Violent crime dropped 6 percent in 2010, marking the fourth straight year-to-year decline, while property crime was down for the eighth straight year, falling 2.7 percent, the FBI said Monday, referring to crimes reported to authorities.
Nationwide, there were an estimated 1.2 million violent crimes in 2010 and an estimated 9 million property crimes.
The rate for murder and non-negligent manslaughter fell to 4.8 per 100,000 population, less than half what it was two decades ago. The last time that rate was lower was in 1963, according to FBI crime data.
An aging population, better policing and continued high rates of imprisonment for criminals are helping to drive down crime rates, criminologists say.
Robbery fell 10 percent, rape dropped 5 percent, and murder, non-negligent manslaughter and aggravated assault fell more than 4 percent.
Each category of property crime offenses decreased in 2010. The largest decline, 7.4 percent, was for motor vehicle thefts. Burglaries decreased 2 percent and larceny-thefts declined 2.4 percent.
"The last thing we should do is get complacent and say `mission accomplished,' and so let's transfer resources away to other areas," said James Alan Fox, a criminologist at Northeastern University. "You don't solve the crime problem. You only control it. Without sufficient support for policing and crime prevention, the numbers can go back up."
Attorney General Eric Holder said federal prosecutors and agents have worked with state and local law enforcement to increase community participation in protecting neighborhoods. On a related front, he said that law enforcement agencies have targeted gang leadership in communities in states from Florida to New York, and from Tennessee to North Carolina.
Since the economy turned downward in 2007, the expectation had been that crime would increase with high unemployment.
For decades, a connection between the two has been a commonly held assumption _ though it eventually came under fire. For example, the Joint Economic Committee in Congress issued a report in 1984 saying that a 14.3 percent increase in joblessness in 1973-74 led to a 1.7 percent increase in homicides. A preface by then-Sen. Hubert Humphrey, D-Minn., said in a 1976 report by the same committee that a 1.4 percent rise in unemployment during 1970 was "directly responsible" for 1,740 additional homicides.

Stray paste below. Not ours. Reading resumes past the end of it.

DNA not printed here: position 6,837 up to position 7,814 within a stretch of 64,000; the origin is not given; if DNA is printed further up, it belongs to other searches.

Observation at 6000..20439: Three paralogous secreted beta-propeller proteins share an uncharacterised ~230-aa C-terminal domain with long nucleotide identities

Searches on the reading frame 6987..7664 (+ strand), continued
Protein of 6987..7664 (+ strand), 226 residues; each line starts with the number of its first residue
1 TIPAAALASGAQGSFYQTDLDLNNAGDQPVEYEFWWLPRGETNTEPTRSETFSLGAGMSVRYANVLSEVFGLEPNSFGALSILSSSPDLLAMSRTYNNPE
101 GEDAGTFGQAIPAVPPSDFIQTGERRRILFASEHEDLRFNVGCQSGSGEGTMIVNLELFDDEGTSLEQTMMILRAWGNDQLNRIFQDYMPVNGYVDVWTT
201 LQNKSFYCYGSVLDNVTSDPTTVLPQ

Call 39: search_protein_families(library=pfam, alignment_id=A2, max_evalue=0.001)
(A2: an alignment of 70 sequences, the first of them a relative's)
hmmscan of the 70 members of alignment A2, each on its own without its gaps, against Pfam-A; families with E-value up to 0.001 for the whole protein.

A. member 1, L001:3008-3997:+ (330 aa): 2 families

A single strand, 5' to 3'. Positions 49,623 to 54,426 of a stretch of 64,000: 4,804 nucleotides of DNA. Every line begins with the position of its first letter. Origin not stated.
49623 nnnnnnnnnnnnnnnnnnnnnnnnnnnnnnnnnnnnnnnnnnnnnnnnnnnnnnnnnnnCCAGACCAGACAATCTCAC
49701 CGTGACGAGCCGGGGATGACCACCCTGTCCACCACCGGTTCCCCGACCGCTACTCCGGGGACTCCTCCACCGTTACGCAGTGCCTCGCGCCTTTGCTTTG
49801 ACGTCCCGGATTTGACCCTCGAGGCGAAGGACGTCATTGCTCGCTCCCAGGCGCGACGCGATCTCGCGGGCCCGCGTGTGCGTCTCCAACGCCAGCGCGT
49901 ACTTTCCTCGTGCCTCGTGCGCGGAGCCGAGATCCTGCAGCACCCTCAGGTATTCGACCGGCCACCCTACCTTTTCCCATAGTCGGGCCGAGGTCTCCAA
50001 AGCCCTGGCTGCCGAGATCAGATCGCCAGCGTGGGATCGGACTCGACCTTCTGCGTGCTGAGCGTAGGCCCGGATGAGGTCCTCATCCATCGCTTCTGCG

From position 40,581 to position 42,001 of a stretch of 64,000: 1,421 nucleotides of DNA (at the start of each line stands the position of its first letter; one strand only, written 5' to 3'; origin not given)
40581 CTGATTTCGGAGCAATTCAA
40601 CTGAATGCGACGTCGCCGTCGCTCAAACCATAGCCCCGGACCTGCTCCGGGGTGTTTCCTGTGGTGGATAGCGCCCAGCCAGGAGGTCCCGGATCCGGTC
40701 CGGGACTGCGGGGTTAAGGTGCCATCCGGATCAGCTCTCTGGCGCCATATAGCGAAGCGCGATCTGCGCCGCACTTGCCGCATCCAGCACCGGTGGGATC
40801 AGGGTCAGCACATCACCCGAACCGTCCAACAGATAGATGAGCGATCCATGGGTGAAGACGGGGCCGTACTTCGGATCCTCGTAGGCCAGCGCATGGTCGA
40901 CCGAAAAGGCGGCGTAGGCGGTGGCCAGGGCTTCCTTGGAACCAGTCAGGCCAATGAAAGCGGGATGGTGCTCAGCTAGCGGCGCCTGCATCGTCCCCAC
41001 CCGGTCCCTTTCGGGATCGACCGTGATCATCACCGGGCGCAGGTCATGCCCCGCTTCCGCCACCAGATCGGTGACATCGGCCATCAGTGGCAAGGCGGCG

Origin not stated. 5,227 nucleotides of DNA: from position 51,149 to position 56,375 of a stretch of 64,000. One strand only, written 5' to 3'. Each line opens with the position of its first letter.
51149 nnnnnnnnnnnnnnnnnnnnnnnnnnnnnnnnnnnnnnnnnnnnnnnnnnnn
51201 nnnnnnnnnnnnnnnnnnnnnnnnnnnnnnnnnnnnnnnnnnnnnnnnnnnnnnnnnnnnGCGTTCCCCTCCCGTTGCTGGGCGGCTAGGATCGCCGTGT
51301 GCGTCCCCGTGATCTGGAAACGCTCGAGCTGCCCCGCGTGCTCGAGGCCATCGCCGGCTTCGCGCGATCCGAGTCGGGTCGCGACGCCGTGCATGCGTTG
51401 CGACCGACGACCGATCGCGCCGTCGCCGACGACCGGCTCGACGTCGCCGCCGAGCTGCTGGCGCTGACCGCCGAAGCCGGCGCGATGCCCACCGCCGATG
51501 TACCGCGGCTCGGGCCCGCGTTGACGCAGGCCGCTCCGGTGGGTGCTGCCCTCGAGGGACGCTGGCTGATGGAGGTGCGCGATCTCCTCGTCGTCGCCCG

Among the detractors of the connection theory was noted criminologist James Q. Wilson, who in 1985 wrote that "even the strongest evidence of a crime-economy link does not explain more than a very small portion" of the year-to-year changes in crime rates.
The figures for 2010 are once again undercutting the idea of such a link.
"The connection between crime and the economy is an illusion held by people reading too many French novels. They remember Jean Valjean stealing a loaf of bread to feed his sister's starving children and assume the same thing should be going on in the U.S. today," University of Cincinnati professor John Eck, who teaches criminal justice research methods, said Monday.
Eck suggested that one important factor in driving down crime rates is improved policing practices that focus on high-crime locations in which "you are denying the criminal the ability to attack targets. Virtually every large city is doing something."
Eck said since the 1970s, property crime has been going down and "probably the best explanation is that people are getting better at protecting their belongings, with all the simple devices industry has made to help _ from car burglar alarms to better bicycle locks."
Last week, the U.S. Bureau of Justice Statistics reported that the number of violent crimes fell by a surprising 12 percent in 2010 and that there were 3.8 million violent crimes last year.
The Justice Statistics survey of households includes crimes both reported and not reported to law enforcement. In contrast to the household survey, the FBI report includes homicide, arson, commercial crimes and crimes against children under age 12. The FBI report captures only crimes reported to law enforcement, while excluding sexual assaults and simple assaults.
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